Wednesday, February 10, 2016

How Freddie Mercury Helped Me Find True Love

Before I worked from home, I hated commuting. More specifically, I hated the long slog home. It didn't matter if I was driving for 2 hours or fifteen minutes. The journey between my office and my apartment was always a drudge.

Until, that is, a period of Tuesdays around 2003...when it was magic.

My thirties had brought with them the realization that I was lonely. It was a feeling separate and distinct from the nagging depression that had clung like a wet blanket around my shoulders since college. I was living alone for the first time (not counting the cats, of course) and I really felt like something...or rather some ONE was missing.

After a few unsuccessful office flirtations, I let my friends convince me to start online dating. The early results were little disasters in their own rights, but I hung in there...searching. I wanted love and I was willing to put in the work and take some risks to find it.

It was about that time I that began carpooling on Tuesday evenings...with Freddie Mercury.

It wasn't a regular thing at first. The local classic rock station had "Two for Tuesdays" where they would play 2 songs in a row by each band for the day. Queen had a regular slot and it seemed I could count on them to come on around 5:30. The first time they played Somebody to Love, I sang along. I've always loved that song and the way it makes the hairs on my arms stand at attention. Freddie knew my pain.

Before long, it became a weekly ritual. I would make sure I was in my car and on the road by 5:15. I never took note of the other song the radio station chose by Queen for that week. I waited eagerly...some days desperately for my song. It was always part of the set.

Inching through rush hour traffic, Freddie and I put forth our petition. Can anybody find me somebody to love?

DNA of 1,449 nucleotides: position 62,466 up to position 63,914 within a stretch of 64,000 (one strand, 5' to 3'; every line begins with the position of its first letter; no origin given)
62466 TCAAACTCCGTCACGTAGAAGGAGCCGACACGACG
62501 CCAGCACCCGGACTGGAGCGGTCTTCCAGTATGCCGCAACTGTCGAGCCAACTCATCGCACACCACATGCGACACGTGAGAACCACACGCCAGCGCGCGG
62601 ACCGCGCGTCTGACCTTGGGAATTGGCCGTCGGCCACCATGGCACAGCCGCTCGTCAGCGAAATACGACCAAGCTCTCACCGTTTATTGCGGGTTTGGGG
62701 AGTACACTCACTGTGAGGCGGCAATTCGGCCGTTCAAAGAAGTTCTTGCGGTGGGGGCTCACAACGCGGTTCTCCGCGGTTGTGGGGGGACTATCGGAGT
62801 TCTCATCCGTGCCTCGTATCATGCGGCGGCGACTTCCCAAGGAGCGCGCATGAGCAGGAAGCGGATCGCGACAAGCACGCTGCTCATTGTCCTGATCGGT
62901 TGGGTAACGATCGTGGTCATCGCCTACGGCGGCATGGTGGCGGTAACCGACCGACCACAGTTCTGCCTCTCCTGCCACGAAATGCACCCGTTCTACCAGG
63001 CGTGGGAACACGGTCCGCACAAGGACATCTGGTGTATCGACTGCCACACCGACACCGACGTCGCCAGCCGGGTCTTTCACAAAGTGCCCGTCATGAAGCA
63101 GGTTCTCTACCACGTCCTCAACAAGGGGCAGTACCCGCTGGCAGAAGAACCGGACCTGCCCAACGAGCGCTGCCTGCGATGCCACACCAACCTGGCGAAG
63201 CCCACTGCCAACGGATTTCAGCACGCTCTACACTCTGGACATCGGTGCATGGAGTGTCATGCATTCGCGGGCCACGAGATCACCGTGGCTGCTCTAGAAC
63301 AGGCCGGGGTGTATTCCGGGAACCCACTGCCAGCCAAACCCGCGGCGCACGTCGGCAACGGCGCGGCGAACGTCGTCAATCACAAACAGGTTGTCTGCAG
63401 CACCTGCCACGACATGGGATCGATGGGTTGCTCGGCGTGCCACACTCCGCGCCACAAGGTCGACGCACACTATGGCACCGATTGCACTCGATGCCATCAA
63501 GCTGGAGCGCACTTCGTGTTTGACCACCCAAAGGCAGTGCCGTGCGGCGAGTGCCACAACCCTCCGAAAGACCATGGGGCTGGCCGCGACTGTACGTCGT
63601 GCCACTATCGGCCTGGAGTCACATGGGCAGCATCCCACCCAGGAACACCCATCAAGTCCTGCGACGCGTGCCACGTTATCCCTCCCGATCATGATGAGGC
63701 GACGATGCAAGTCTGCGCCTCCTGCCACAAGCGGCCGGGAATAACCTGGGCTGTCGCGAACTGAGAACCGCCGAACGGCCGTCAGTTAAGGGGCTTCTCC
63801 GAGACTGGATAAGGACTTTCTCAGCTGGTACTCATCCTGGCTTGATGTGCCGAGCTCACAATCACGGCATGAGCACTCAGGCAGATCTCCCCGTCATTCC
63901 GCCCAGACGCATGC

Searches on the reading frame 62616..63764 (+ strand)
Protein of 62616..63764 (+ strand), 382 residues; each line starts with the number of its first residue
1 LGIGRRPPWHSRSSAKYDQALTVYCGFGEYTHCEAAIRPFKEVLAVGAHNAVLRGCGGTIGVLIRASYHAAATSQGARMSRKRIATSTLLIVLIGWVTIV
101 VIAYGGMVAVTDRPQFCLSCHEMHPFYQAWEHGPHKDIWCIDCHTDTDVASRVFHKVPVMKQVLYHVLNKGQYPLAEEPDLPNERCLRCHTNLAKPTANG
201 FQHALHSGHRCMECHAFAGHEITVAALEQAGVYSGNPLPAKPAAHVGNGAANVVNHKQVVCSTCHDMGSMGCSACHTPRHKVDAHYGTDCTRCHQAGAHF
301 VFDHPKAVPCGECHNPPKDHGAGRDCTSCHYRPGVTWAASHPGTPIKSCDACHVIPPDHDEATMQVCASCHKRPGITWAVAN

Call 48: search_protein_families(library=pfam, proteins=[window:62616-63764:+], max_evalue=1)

It was a cry of hope. It was a prayer. It was sympathetic magic. The rest of Queen were in the back seat singing backup in complete agreement that I worked hard every day of my life and at the end of the day I took home my hard earned pay all on my own.

By the time we got to that part... you know it...where the song repeats again and again Find...Me. Somebody to loooove. Find...Me. Somebody to loooove... every ounce of my soul was behind the words. The widows of my car were tinted by the raw color of my desire as Freddie and I called out to the very Gods for the one thing that would make the daily grind worth grinding.

In the end, Freddie would hit that high note...and I'd reach for it too!

And then it would be over.

The spell cast, the ritual over, I'd crack open the card windows to let the cooling autumn air carry our wish out into the universe. And then I'd start thinking about what to make for dinner.

In the cars around me, other drivers inched by, never knowing the great act of sorcery that had taken place in the Taurus next to them.

This went on for a couple of months at least. That is, until I was just about to give up on the whole online dating thing. That was when I got an email without a picture. He was funny enough that I emailed back. His picture, when he did send one, made me smile. He said he loved me on our first date. 18 days later we were engaged.

I didn't wait for Two for Tuesdays anymore. My commute home was shorter some days as my Wookie and I bounced back and forth between his place and mine. It was a rare thing for me to drive back to my place alone, but then one day I did. And Queen came on. And I waited for the song knowing I'd already found my somebody. But the song didn't come. Instead Freddie sang We are the Champions and I thought, yes we are Freddie.